8 Genealogy Tips That Will Help You At Any Stage

A person writing in a journal

There’s no better way to connect with yourself, your family, your heritage, and your culture than family history research. Studying our roots can help us feel more grounded, and it can help us understand ourselves a lot better.

Genealogy is a rewarding pursuit, but it comes with its challenges. However, using the right approaches and tools, it’s quite possible to unearth a piece of history that relates to you while building a family tree that can be seen by generations that come after you.

Here are some timeless genealogy research tips that can make your family search project much easier.

Always Revisit What You Already Know

This is one of the first steps that many researchers completely overlook. Your family history research starts with you, and you already know a great deal about yourself. So, start with gathering and organizing your own immediate family’s information.

Not only is this an easy way to start, but it will also help you get organized and get into research mode. You’ll also be surprised at the tiny details you notice once you look at your documents and photos specifically for genealogy research.

You are the perfect starting point for your family’s research.

Document And Organize Every Finding

A person reaching out for a folder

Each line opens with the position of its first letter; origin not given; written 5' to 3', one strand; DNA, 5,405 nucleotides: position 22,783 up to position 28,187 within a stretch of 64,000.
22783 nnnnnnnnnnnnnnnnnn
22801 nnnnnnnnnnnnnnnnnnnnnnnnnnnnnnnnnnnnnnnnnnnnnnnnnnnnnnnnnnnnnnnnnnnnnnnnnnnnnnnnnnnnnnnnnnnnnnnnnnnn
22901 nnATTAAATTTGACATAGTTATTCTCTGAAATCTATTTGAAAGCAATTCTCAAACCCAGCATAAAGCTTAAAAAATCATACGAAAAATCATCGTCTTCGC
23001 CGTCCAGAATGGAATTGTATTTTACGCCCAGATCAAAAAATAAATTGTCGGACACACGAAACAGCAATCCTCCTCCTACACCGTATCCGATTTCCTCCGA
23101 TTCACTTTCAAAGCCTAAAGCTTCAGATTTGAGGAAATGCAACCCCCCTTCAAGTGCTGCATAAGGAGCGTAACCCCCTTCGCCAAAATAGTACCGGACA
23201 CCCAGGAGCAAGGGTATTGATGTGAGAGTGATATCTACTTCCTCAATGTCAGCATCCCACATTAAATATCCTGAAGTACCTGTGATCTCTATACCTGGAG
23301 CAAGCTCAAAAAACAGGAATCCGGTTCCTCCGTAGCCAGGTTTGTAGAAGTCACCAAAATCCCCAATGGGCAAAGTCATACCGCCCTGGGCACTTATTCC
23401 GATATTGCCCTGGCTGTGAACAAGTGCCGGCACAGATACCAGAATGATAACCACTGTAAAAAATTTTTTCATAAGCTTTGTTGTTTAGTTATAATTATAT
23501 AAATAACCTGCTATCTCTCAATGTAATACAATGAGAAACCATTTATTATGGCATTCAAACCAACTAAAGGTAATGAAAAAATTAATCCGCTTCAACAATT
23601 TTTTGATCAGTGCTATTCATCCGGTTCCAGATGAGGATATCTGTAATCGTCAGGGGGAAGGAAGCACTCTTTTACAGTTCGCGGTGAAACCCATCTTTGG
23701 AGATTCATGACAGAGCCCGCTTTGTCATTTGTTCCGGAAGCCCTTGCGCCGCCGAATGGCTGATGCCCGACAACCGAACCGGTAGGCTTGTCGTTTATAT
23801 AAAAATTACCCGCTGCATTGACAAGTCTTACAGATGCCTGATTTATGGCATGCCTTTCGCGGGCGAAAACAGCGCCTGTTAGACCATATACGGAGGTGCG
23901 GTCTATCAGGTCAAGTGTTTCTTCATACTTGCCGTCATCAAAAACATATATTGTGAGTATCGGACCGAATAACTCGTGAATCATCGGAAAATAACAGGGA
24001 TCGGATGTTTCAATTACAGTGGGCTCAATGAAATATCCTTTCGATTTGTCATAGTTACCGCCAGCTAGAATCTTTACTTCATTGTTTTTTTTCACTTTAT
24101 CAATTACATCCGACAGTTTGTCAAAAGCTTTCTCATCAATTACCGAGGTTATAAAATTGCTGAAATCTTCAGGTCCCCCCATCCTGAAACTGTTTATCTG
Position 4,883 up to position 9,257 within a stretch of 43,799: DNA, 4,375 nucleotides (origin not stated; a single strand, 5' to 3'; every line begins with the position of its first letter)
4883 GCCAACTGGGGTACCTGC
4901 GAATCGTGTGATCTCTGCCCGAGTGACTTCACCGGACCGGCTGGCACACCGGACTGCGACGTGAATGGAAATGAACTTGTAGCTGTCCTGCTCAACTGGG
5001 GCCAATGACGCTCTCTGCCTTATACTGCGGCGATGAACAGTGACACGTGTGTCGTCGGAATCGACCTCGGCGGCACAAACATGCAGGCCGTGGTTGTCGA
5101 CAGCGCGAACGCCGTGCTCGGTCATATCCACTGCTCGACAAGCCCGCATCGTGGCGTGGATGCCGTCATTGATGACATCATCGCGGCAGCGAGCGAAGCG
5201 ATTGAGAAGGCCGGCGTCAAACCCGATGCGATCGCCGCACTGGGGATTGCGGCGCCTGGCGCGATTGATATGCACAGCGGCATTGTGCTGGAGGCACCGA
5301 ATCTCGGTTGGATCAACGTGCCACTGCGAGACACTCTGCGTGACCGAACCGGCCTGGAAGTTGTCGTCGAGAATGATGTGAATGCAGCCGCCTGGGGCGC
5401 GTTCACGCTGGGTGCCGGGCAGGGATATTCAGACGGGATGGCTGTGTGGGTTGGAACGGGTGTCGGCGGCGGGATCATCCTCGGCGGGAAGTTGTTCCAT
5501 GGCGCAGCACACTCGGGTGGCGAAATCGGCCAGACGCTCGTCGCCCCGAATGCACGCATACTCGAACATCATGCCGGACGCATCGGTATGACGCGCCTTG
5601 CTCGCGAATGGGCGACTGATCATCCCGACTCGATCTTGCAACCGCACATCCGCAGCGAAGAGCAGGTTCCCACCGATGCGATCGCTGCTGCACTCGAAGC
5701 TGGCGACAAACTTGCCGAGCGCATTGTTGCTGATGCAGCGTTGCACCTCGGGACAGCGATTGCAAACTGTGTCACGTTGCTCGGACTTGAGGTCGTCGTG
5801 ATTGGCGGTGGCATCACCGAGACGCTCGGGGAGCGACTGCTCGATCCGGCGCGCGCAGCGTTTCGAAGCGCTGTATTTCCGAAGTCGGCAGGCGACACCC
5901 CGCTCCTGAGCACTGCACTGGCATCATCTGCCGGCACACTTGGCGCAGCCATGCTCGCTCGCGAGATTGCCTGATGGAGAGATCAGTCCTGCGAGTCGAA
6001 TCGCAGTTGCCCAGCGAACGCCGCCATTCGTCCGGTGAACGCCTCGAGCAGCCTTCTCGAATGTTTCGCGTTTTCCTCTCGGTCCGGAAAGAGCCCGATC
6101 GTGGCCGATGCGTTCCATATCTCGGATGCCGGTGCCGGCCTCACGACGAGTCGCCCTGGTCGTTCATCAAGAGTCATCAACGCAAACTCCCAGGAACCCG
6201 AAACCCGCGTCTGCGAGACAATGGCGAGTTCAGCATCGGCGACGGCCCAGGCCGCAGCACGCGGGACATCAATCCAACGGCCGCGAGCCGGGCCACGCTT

This goes without saying, but you must be super organized when doing genealogy research. This is because you will be dealing with a lot of information in the form of documents, photos, forms, and other resources.

Don’t forget that you’re also handling information from multiple sources, families, and timelines. Unless you’re very organized and are documenting everything, you will have a very tough time keeping up with your research progress.

We suggest creating a system to track all sources and citations. Also, use spreadsheets, special software, online platforms, and other digital tools to help you keep track of it all.

Don’t Underestimate the Importance of Interviews

In this digital age, it’s easy to think that you’ll find everything you need online, but the truth is that nothing will compare to the first-hand recounts that you can get by interviewing people, like distant elderly relatives or those still living in your native town or country.

From small details to interesting anecdotes, there’s a lot you can extract from interviews—don’t overlook their importance. Also, always try to see if you can record the interviews you conduct. This will help you revisit everything that was said, and you can also leave the interview record for future researchers.

Visit Libraries and Explore the Local Archives

An old archive with file cabinets


As we mentioned earlier, you don’t need to find everything online. Public libraries and local archives are treasure troves for genealogists and family researchers. From old newspapers to public records, there’s a lot you’ll find in these places.